CULTURE

Simone: The star of the future?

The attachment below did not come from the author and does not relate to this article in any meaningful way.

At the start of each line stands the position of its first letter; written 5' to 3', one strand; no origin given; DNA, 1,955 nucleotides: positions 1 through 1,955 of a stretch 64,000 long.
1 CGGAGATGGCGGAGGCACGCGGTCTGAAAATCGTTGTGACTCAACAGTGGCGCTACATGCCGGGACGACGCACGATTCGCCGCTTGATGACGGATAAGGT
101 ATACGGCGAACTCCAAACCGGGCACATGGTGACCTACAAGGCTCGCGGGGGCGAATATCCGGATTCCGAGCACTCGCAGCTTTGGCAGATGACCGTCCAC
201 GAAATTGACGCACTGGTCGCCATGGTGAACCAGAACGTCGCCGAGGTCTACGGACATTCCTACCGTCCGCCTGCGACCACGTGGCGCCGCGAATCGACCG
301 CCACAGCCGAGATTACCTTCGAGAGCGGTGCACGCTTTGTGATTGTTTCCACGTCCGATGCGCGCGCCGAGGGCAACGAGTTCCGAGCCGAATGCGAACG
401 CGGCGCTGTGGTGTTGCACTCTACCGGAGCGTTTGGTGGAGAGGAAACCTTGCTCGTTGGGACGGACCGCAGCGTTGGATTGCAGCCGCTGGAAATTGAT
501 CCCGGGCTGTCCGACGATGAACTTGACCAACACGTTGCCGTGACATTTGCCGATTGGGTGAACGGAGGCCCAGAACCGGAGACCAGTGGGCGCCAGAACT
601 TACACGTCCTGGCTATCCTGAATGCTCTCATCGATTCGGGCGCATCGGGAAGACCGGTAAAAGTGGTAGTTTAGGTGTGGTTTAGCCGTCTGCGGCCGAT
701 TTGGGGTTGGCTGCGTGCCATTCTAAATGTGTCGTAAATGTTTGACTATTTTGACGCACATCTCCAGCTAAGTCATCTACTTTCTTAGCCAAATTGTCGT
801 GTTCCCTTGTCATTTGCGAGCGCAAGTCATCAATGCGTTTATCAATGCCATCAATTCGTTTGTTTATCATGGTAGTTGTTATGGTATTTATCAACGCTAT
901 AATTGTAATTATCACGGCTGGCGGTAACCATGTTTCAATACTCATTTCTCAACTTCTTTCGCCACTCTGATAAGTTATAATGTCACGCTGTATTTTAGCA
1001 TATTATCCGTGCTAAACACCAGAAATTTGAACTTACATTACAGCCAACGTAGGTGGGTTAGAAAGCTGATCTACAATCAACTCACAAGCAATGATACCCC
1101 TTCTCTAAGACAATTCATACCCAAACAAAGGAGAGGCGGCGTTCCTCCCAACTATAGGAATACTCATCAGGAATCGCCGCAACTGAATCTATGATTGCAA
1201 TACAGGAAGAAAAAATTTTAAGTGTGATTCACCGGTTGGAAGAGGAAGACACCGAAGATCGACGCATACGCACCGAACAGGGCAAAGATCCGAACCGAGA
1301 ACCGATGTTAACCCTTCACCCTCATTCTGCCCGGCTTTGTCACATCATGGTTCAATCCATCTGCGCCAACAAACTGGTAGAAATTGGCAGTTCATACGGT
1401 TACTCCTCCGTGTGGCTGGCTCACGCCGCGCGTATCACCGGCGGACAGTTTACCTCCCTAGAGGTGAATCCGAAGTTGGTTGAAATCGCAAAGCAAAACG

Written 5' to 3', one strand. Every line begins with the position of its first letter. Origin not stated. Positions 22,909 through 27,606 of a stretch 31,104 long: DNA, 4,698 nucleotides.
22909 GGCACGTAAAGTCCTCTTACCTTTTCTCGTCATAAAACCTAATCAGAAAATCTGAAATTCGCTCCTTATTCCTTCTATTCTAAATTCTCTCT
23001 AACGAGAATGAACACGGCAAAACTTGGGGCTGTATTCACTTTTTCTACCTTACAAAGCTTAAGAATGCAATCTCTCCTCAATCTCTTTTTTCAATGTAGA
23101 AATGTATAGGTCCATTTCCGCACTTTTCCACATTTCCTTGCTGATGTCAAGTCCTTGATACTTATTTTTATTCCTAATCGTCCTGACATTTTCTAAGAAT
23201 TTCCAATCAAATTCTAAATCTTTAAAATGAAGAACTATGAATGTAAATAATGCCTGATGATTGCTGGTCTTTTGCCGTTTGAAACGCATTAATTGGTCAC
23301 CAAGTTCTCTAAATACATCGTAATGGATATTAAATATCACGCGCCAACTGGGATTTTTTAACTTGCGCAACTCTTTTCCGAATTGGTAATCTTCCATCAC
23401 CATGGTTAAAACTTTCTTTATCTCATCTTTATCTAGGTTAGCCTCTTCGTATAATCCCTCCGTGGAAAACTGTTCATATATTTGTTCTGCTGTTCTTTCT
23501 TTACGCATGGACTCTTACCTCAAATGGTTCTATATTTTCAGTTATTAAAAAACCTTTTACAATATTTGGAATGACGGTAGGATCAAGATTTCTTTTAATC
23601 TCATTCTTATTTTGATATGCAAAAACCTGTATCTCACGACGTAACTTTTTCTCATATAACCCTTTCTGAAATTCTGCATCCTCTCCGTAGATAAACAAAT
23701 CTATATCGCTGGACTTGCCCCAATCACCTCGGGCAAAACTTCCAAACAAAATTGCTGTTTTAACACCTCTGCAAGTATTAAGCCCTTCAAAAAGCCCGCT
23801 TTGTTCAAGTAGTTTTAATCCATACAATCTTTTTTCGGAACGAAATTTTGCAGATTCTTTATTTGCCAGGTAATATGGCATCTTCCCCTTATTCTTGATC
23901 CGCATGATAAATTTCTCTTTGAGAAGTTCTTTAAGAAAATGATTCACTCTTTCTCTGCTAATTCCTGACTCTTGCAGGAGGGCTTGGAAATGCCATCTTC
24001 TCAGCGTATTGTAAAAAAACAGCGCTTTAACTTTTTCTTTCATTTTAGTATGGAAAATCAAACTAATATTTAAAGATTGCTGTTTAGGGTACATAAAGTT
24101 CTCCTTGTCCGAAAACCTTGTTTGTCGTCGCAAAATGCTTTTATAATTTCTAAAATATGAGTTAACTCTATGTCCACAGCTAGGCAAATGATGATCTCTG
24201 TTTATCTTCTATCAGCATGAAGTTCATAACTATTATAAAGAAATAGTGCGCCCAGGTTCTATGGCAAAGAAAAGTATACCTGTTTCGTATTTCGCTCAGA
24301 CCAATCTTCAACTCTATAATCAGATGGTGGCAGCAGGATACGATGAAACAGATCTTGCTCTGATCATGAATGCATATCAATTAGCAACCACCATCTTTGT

What is real and what is artificial in films today? Are digital special effects more artificial than the details airbrushed off a star, or are action scenes shot in a green box in a studio more elusive than the glamorous lives of the stars as they are described in glossy magazines? These are the questions concerning Andrew Niccol, the director of «Gattaca» and screenwriter of «The Truman Show,» in his new comedy drama «Simone,» which opens in Greece on Friday. Viktor Taransky, played by Al Pacino, is a has-been director with one chance to make a comeback. The star of his new film (played by Winona Ryder in a cameo appearance) walks out on him and he is fired by the studio. Computer genius Hank Aleno (Elias Koteas) comes to the rescue from his deathbed, bequeathing Taransky with Simulation One, software that will allow him to create Simone (played by model Rachel Roberts), the all-time superstar. Simone stars in one hit after another, wins an Oscar, launches a perfume and becomes a pop singer, but nobody has ever seen her in the flesh. Few are surprised, because the top names in show business rarely rub elbows with the general public anyway. Kathimerini met up with Niccol in Deauville, France, during the 28th Festival of Film, and he talked about his new film. «Simone» has a lot in common with «The Truman Show.» «Simone» is «The Truman Show» the other way around. «The Truman Show» showed a real man in an artificial environment, while in «Simone,» the environment is real, and she is artificial. Can you see a future without real actors? I don’t think so. Whatever advances may be happening in technology, it is always easier to direct a real actor than it is to create one. I really am very much against the character played by Al Pacino. He wants an actor-pawn, whereas I expect actors to contribute something, to give the material another dimension. Is it difficult to work with stars? The truth is that I personally never had any real experience of that sort because I don’t make big-budget movies. Actors works with me because they like the script, not because they will never need to work again with what they are being paid. The stories one hears, though, are not very far from the truth. I needed to include a few toned-down examples in the film, because if I related the stories the way they were told to me, the audience would think them far-fetched, even though they were real. For example? The scene, for example, where the star demands to have a specific color of candy is inspired by the story of a pop group that does just that. Who has time for stuff like that? How was working with Al Pacino? Great. He is the actor of actors, something like a member of actor royalty. This is why it was so funny for him to play in a story that glorifies a non-existent star. Were you ever tempted to create an artificial star rather than have Rachel Roberts play «Simone?» Do you mean to make a real fake actress? It’s possible, but I didn’t have the budget or the time. You can make an artificial actor who is pretty convincing, but you can’t recreate the eyes. The problem is to get an artificial actor to give a real performance. In the film, millions of viewers worship the non-existent Simone. Is it really that easy to deceive an audience? We believe what we want to believe. Some people say the film is a parody of Hollywood, but for me, it concerns the audience. The film looks at the way we admire publicity so much that the audience worships a public figure who doesn’t even exist. Is «Simone» a comment on production? This is a part of the film that has to do with Hollywood and the way it has become. Oliver Reed finished a film («Gladiator») even though he was dead, thanks to technology. It’s a new tool. We started off with makeup and lighting and today we have «electronic makeup.» We can change actors’ bodies or use stunt-people for a difficult scene and then superimpose the actor’s face. The problem comes when you overuse it and it turns against the movie. Is it wrong to use technology? Most of the public will never see an artificial actor. They won’t see the famous actors they admire either. It is an interesting development, though, that just when artificial actors are becoming more real, real actors are becoming more artificial. Note: This interview was translated into English from a Greek text. ‘I am just as artificial as anyone else in Hollywood’ «I’m real. Look,» was the first thing the Vancouver-born model Rachel Roberts said when she walked into the room of the Normandy Hotel in Deauville. «It is really weird to have to tell people, ‘Look, I’m not just an image.’ I am just as artificial as anyone else in Hollywood, and not much different than I was in the past few years as a model: Just an image on a piece of paper,» she said. «I hope the film is successful because I like this line of work. I am waiting to see what proposals I will get because up until now, the studio was hiding my real identity in order to create some intrigue over the character of Simone. Not even the rest of the cast – except Pacino – knew who I was. Andrew Niccol gave me the name Anna Green from the Anamorphic Green Screen (the screen used to make special effects).» «I hope the film is successful because I like this line of work. I am waiting to see what proposals I will get because up until now, the studio was hiding my real identity in order to create some intrigue over the character of Simone. Not even the rest of the cast – except Pacino – knew who I was. Andrew Niccol gave me the name Anna Green from the Anamorphic Green Screen (the screen used to make special effects).»